About the Book
The bomb killed a 77-year-old woman and badly injured her seven-year old granddaughter and 22 others.
The process resulted in much controversy and an extraordinary performance piece, which can never be restaged.
Photographer, Brian Astbury, spent three days in the rehearsal room, documenting the production.
It was a life-changing experience. As a result he went on to found The Space - South Africa's first non-racial, commercial Theatre/Art venue – in 1972. This was the seed-bed from which many of a South Africa's greatest theatre and writing talents grew. Among many others: Fatima Dike, John Kani, Winston Ntshona, Pieter-Dirk Uys.
This book sets out to record and commemorate this production.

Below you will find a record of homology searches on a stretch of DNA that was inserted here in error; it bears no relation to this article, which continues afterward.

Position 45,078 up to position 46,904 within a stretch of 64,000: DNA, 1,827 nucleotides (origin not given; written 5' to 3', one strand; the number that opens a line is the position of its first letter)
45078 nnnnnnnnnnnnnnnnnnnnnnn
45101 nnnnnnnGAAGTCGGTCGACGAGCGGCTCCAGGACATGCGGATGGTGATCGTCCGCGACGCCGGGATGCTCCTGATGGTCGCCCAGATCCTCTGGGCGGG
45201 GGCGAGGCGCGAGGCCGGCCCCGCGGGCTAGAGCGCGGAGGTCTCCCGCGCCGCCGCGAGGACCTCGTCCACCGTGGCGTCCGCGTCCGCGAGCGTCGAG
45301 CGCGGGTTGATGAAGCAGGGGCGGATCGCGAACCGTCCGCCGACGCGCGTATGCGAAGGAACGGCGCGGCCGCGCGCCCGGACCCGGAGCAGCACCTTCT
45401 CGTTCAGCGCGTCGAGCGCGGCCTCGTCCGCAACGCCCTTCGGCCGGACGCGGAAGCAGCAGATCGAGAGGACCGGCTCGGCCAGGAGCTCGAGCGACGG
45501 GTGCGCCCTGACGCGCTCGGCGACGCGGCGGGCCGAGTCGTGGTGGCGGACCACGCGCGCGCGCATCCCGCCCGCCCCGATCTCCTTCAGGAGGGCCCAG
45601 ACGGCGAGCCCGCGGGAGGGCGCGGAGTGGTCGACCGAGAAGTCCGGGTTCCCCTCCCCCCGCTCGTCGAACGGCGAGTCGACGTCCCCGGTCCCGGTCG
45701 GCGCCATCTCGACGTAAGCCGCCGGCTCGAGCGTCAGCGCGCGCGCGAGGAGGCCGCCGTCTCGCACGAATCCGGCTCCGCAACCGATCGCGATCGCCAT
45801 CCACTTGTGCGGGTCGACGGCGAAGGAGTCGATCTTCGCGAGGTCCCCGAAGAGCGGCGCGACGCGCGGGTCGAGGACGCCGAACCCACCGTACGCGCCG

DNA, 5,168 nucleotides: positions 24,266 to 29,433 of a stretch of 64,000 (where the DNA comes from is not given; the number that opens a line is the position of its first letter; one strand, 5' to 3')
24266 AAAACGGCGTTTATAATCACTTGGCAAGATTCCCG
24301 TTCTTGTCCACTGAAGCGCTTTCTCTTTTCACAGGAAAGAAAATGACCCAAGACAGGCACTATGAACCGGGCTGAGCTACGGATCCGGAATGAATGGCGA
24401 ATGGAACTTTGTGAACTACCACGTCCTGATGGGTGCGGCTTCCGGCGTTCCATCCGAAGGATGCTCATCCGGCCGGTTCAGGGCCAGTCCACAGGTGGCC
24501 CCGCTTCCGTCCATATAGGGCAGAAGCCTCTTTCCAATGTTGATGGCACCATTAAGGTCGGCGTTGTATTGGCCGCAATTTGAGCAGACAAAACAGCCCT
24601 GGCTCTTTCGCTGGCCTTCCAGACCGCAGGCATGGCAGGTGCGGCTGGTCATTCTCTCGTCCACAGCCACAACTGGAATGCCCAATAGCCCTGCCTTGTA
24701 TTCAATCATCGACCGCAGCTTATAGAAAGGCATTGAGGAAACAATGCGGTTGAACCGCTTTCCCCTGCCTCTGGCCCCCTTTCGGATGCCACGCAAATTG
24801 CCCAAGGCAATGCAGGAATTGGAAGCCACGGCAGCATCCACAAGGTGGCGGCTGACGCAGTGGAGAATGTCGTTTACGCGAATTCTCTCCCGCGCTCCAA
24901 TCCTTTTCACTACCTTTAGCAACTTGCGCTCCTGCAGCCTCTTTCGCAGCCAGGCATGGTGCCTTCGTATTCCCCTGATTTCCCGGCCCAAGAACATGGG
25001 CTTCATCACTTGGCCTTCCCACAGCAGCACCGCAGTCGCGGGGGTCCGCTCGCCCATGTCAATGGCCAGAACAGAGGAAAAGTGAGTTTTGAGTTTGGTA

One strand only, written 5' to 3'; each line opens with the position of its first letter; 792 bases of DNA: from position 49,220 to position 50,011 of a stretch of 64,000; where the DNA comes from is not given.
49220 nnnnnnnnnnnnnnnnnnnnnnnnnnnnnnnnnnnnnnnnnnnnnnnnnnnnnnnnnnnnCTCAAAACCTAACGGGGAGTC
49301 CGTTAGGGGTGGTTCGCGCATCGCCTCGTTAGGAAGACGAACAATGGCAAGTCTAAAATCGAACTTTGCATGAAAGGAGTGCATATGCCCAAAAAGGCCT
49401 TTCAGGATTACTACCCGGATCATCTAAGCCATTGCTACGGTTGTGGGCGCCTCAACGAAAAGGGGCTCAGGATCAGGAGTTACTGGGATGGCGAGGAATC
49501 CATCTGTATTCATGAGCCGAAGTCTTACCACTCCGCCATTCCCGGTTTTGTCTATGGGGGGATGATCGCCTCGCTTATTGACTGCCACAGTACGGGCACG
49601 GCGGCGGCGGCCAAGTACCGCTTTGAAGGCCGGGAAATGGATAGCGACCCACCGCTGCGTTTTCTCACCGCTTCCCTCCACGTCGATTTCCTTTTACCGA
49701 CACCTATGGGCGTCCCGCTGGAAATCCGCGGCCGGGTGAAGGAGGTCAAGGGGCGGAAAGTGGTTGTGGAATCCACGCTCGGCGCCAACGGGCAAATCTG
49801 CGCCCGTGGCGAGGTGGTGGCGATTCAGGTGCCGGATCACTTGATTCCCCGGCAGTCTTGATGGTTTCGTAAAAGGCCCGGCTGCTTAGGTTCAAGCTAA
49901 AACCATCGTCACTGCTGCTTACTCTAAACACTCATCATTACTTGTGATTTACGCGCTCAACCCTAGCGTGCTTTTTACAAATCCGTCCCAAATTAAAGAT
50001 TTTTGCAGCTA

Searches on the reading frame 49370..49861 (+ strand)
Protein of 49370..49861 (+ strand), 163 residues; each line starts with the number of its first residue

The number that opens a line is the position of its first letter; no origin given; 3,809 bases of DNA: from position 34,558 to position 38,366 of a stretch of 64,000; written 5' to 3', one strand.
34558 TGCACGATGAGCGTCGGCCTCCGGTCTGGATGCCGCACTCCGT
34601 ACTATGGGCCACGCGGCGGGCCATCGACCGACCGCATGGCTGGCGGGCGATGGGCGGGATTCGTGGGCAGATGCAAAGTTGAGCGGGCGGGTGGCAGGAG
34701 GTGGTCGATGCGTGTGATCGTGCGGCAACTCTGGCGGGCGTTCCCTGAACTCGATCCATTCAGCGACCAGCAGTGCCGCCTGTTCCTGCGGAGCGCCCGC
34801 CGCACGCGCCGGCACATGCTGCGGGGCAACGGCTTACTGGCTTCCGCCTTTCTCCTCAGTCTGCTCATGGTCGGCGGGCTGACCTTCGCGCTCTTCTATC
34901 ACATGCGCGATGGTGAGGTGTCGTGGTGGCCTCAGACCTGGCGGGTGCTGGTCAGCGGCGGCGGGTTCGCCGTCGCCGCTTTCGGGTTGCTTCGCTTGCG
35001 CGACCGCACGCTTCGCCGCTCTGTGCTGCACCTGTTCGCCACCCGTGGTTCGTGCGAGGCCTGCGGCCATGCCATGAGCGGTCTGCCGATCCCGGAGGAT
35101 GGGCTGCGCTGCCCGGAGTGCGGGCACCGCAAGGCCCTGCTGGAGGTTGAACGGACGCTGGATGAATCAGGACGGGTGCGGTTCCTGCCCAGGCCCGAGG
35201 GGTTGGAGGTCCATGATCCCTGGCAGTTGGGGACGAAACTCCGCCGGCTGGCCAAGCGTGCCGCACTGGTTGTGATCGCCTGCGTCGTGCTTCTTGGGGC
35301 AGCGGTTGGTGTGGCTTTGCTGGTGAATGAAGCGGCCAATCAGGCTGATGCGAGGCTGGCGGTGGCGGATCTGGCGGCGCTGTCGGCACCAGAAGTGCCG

In the 70’s Brian Astbury founded and ran South Africa’s first non-racial theatre/arts venue, The Space, after his involvement with the production – Orestes – changed the direction of his life. Here he commissioned plays like Sizwe Banzi is dead, The Island and Statements after an arrest under the Immorality Act. Later, in London he became a teacher of actors and writers. His other books include Trusting the Actor - a manual of new methods in actor training; Everyone Can Write - or how NOT to learn how to write, which sets out a method of teaching writing, based on his work with actors and writers over the years; Theatre of Survival - The Story of The Space; My Life as a Complete Failure - Learning to Trust, and a novella - Jelly. He is currently working on The Exploding Suitcase - a personal examination of the importance of metaphor in his own life, and Create Theatre - further new techniques for acting, as well as more practical methods for surviving in theatre in the real world.